Let’s pause. The man goes from owing ten thousand talents (v 24), to owing nothing at all. Can you imagine that? Have you ever experienced anything remotely like it? (spoiler: you have . . . ). The fact was, he did experience something like this. And yet somehow, as we come to find, the takeaway lesson from receiving unmerited mercy did not, in fact, get taken away. He left it behind when he left the King’s presence.

You see, the ongoing experience of true forgiveness comes from a place of recognising we are truly forgiven. It seems as though the issue wasn’t that the king didn’t offer forgiveness —he did, and in abundance. It was that the king’s forgiveness wasn’t received; it wasn’t taken to heart. 

The servant walks away and finds a fellow servant owing him a small amount, and demands repayment. It seems he, like me puppy dog eyeing my parents before seeing my brother disfiguring my dolls, did not truly see the gift of forgiveness extended to his entire being. 

Are we all “perhaps” like this unmerciful servant? I say perhaps almost facetiously, as, in reality, we are. The Bible is story after story of God giving His people—all the people of the world—unmerited forgiveness and mercy. And yet what would really indicate our appreciation for such a thing would be to take what these repetitive acts of forgiveness say about His love for us, internalise that beautiful reality, and extend them to others . . . no?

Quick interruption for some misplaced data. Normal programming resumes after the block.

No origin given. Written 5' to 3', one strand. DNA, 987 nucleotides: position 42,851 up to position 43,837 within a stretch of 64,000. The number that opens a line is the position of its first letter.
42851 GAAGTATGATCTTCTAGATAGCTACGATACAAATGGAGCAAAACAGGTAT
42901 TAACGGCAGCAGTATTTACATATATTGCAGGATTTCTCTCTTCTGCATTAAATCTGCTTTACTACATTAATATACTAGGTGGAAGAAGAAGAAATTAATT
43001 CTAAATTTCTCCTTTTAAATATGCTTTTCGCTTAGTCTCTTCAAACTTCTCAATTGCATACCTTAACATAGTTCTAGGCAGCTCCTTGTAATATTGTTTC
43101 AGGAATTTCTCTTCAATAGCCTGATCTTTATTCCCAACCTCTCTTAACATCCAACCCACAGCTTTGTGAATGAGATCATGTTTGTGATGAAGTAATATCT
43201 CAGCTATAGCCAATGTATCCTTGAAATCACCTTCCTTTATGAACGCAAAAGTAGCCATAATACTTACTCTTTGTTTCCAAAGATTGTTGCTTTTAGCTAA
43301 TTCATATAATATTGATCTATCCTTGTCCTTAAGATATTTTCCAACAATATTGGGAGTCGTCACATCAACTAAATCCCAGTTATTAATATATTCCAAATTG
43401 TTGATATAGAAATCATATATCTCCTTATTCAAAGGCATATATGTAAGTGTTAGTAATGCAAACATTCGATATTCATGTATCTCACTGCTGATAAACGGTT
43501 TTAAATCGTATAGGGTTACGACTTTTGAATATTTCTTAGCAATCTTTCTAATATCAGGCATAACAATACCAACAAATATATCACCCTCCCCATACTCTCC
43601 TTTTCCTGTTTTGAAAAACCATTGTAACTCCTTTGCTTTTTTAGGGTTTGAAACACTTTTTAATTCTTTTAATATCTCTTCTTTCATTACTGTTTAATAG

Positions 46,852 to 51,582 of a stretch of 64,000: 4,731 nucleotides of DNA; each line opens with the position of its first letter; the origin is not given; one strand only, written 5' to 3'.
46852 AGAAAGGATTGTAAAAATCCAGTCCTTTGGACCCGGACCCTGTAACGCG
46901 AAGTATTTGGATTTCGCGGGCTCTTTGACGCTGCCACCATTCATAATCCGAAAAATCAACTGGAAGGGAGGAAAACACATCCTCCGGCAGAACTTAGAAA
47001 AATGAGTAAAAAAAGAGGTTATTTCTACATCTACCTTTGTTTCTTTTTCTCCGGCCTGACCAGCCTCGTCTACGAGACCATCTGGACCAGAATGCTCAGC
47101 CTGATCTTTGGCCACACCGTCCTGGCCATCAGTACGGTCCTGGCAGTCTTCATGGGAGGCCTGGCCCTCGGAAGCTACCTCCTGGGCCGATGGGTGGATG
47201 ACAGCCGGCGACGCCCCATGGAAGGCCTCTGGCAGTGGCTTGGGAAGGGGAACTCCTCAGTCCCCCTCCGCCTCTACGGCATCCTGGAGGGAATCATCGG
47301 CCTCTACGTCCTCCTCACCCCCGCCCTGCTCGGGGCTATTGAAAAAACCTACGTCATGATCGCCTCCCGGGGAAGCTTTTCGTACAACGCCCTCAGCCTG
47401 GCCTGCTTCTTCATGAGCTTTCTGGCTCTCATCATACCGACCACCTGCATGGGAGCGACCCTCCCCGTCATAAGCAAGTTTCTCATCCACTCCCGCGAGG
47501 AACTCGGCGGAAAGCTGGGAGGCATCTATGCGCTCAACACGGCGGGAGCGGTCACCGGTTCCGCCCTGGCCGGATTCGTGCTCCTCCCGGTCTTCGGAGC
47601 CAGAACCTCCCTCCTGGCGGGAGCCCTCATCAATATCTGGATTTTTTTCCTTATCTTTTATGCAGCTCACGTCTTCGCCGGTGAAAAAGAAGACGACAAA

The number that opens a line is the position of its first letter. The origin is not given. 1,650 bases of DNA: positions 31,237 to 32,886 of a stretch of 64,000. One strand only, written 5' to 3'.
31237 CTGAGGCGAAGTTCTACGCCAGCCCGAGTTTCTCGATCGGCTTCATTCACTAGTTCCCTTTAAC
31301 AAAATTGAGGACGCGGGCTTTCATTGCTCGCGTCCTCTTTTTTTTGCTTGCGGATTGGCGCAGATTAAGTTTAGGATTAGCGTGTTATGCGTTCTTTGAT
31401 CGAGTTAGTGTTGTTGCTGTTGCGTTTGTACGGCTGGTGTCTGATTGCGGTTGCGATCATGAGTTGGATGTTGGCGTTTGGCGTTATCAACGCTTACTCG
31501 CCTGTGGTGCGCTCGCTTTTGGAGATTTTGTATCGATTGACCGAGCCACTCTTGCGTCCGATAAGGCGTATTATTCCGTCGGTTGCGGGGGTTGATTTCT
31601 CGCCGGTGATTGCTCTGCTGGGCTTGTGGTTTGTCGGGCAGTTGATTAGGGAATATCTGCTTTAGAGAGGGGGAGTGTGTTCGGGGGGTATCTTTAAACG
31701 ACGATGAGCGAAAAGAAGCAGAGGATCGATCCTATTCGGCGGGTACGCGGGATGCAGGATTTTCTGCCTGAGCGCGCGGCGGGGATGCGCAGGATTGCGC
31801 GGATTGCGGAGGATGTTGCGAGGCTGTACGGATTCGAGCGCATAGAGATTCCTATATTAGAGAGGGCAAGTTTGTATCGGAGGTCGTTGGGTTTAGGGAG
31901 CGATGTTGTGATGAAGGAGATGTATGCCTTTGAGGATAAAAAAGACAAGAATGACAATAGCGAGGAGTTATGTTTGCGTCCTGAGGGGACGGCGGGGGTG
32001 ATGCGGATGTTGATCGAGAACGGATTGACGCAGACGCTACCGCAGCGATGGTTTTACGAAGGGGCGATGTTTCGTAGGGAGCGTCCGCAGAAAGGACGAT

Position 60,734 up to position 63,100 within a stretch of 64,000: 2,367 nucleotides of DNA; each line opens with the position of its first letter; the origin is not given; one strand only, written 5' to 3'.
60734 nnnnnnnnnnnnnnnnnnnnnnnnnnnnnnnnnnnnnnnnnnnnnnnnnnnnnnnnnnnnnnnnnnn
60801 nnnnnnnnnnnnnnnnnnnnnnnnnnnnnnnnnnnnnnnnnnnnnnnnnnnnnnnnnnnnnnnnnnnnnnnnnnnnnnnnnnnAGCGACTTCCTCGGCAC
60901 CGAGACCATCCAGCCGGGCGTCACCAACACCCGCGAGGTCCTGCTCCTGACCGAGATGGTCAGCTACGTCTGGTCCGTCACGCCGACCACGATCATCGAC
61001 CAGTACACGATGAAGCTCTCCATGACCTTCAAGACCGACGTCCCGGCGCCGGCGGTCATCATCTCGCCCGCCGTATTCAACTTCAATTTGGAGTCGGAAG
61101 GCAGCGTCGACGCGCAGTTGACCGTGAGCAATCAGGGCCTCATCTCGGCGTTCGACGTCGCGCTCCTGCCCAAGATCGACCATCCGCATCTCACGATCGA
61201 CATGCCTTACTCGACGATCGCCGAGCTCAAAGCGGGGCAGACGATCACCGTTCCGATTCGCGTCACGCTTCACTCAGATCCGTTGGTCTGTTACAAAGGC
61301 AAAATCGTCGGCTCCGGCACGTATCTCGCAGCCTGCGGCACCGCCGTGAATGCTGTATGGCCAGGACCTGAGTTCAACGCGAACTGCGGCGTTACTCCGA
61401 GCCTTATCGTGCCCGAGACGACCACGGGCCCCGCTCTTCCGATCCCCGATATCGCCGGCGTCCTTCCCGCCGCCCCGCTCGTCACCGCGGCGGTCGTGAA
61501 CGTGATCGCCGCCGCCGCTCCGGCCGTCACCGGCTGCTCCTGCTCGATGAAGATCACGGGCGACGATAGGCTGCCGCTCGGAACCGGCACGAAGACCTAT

In the parable, the King calls upon the unmerciful servant. You see, God (spoiler alert, the King is God) is not just concerned with how we relate to Him. He wants to see the authentic appreciation we have for Him flow to others. The King (God) passionately expresses his disappointment and hurt in hearing of how the servant has dealt with his fellow man—one of those who the king would happily forgive all debt himself. The king’s sadness knowing the heart of this servant is unchanged by the mercy afforded to him results in the withdrawal of his favour. He wants only one thing from and for this man: a changed heart.